|James G. Ramsay,
What makes a cardiothoracic anesthesiologist?
Some weeks ago, the SCA sent an email message to all members (with email addresses) announcing the proposal by the Accreditation Council for Graduate Medical Education (ACGME) regarding training program requirements for cardiothoracic anesthesiology. By the time you read this message, the comment period will have closed (November 18); I hope many of you made use of this important opportunity. If you do not have an up-to-date email address on file at SCA headquarters please contact Heather Spiess NOW (email@example.com) before reading further!
"The mission of the ACGME is to improve the quality of health care in the United States by ensuring and improving the quality of graduate medical education for physicians in training" (from the ACGME website). This private, non-profit council works closely with the Residency Review Committees (RRCs) of the medical specialties, as well as the major specialty groups such as ASA. The proposal on the ACGME website was for separate one year fellowships for pediatric and adult cardiothoracic anesthesiology.
For those of you who may not have been following this process, the appearance of the training program proposal by the ACGME is a very important step towards the recognition of cardiothoracic anesthesiology as a subspecialty in the United States. Once the proposal has been accepted, this will lead to ACGME accreditation of training programs, placing the subspecialty of cardiothoracic anesthesiology on the same educational foundation as cardiothoracic surgery and cardiology.
At the ACGME website, when you access the program requirements you can also access the "criteria document." The latter is the very persuasive and complete argument made by the SCA task force, appointed by the SCA Board more than eight years ago and headed by past president Alan Jay Schwartz. While this document reflects a large component of the work of the task force, Dr. Schwartz and his task force have also expended a major effort to elicit support from leaders in anesthesiology and in other specialties who provide care for the cardiothoracic surgery patient. It would be fair to say that successive presidents and boards of the SCA for the last 10 years have considered this to be a priority of the society, whose mission is to promote "excellence in patient care through education and research in perioperative care for patients undergoing cardiothoracic and vascular procedures." What could be more important or relevant to this mission than assuring a core program of knowledge, case-type exposure, and specific expertise for subspecialist cardiothoracic anesthesiologist trainees?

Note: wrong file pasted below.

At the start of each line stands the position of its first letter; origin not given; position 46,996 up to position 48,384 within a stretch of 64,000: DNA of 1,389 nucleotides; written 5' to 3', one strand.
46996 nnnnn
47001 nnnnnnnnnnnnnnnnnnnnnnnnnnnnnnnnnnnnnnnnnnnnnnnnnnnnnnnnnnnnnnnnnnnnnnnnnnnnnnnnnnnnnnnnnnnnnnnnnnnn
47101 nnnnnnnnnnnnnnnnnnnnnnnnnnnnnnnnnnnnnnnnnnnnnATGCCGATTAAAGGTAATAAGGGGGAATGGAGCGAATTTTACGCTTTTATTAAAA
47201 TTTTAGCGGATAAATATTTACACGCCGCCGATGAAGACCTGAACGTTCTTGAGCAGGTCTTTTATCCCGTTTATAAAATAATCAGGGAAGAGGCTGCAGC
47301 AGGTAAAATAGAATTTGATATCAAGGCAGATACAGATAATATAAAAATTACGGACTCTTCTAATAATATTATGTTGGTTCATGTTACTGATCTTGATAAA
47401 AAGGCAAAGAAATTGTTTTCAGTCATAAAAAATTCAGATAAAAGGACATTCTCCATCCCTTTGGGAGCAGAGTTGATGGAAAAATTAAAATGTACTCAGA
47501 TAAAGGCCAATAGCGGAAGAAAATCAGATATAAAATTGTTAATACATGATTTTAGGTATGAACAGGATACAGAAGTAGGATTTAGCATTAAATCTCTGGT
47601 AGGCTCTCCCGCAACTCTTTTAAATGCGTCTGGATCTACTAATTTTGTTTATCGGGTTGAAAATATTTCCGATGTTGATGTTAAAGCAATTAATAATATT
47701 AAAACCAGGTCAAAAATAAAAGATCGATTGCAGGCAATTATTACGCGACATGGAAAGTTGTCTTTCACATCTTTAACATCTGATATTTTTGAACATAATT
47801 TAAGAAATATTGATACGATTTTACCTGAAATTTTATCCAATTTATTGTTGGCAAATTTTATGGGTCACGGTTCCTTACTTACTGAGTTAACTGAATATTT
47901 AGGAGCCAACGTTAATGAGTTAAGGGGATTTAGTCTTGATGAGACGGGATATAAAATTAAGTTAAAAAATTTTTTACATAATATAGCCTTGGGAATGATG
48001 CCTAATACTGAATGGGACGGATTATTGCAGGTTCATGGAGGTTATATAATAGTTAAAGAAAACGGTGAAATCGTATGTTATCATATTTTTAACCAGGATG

When you read the "criteria document" and the proposed program requirements, you will see what your society believes "makes" a cardiothoracic anesthesiologist. While one can quibble about some details, these documents indicate the broad range of experience, as well as the type of environment required, for the creation of a subspecialist. In addition, we expect a year of training in adult cardiothoracic anesthesiology to provide adequate exposure and training in transesophageal echocardiography (TEE) to enable the fellow to be eligible for certification by the National Board of Echocardiography (NBE).
One of the issues surrounding the creation of a new subspecialty is: what happens to the old guys like me? I need to be very clear on this point: creation of a subspecialty with program requirements and ACGME accreditation of training programs does NOT mean certification of individuals. My practice of cardiothoracic anesthesiology will continue as in the past, and I will continue to call myself a cardiothoracic anesthesiologist. In addition to staying abreast of new procedures and developments in our field, I need to continue to develop my knowledge of TEE, as during my "fellowship" year in 1983, (my final year of training in anesthesiology in Canada), TEE was in its infancy. Like many of you, I am working on the "practice experience pathway" towards eventual certification in TEE, according to the criteria defined by the NBE. With recognition of the subspeciality of cardiothoracic anesthesiology and accreditation of training programs, the professional prestige for those of us currently in practice will be enhanced, as we will be recognized as the pioneers and mentors of the new breed of subspecialists.
The process of creating the new subspecialty of cardiothoracic anesthesiology appears to be "on track" to become a reality under my watch (ie, within the next two years or so). I can only take credit for being one of many individuals at the SCA who has strongly supported the cause. The real credit goes to the vision of past president Richard Davis who put the subject on the table and created the task force, and of course to Alan Jay Schwartz and his task force who have guided the process to date.
James G. Ramsay, MD